Nascern passed his hand over the console and refined the red spherical image. He filtered out the noise of phase space and revealed a black image. There was still enough noise that the mass was an irregular, amorphous shape.

“That is our probe’s escort. It is estimated to be about three to four times larger than this survey cruiser.”

Eric whistled. Out there just beyond the time and space was an amorphous shadow looking over them. What was it contemplating?

© 2018 C.J. Staryk. All Rights Reserved.

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Not Dead . . . Yet

Hey Echoes,

I did not intend to be quiet this long. I’m a bit ashamed of it. Life has been busy and not entirely pleasant. High stress, high anxiety, and major depression do not make good writing companions. In any case, my soul searching was put on hold for a long moment of wallowing in self-loathing. It’s still there, but I need to move forward. This whole site was partially made for that purpose. I lost sight of that. I lost sight of a lot these past few months.

I tried getting advice or help from a number of people, but it always felt hollow. Although, I am thankful for the assistance. I did realize that using another’s crutch is not going to help me. So, I’m attempting  a more relentless approach of throwing off the fear and diving headlong into life again.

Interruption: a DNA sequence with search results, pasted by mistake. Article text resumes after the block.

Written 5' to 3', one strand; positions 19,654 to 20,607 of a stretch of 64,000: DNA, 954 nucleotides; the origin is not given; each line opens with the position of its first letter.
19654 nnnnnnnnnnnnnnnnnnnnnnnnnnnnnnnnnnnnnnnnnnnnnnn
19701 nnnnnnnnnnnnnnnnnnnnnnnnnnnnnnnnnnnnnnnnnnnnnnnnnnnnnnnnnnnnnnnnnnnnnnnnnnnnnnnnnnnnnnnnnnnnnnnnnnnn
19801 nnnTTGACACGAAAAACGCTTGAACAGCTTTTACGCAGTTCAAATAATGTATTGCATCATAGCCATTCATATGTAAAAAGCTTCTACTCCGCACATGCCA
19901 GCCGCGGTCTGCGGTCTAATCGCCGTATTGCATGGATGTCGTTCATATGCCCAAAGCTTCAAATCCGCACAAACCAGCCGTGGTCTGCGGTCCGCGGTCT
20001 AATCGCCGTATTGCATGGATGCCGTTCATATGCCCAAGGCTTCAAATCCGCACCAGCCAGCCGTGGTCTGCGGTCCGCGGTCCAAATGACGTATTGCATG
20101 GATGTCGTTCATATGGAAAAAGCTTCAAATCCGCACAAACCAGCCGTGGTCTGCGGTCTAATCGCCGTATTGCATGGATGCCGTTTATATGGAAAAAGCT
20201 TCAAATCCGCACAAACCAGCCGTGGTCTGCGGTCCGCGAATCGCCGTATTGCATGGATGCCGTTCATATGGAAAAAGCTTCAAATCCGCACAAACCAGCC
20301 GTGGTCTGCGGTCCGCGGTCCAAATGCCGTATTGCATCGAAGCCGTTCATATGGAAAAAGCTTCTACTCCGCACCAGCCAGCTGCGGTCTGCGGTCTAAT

I have updated the table of contacts for the Artifact, so all the chapters are easy to find again. I need to do an edit on A Terran Problem to make the next two chapters work better, which should be coming out soon. It’s a public work in progress, so there was always the chance for a change here and there.

Also, NaNoWriMo is coming up in November and I will dive into that again. Shooting for a total of 50,000 written words this year!

Anyway, I will chat with all of you later.

CJ

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Life in the Way

Hey Everyone,

This is just a quick update. I’m still writing and have plans to keep posting here. I just ran into a few snags in the real world this summer. My real job really kicks into high gear for the summer and it has been exhausting.

I’m also writing a short story for a friend’s site. I hope it will get accepted and I’ll be able to send you the link when it happens. It’s been tough going, but I think I found my stride.

I may do some small flash posts about observations I make in my daily life. Exploring something wonderful from the ordinary. If anything, it will help keep these fingers writing and you entertained.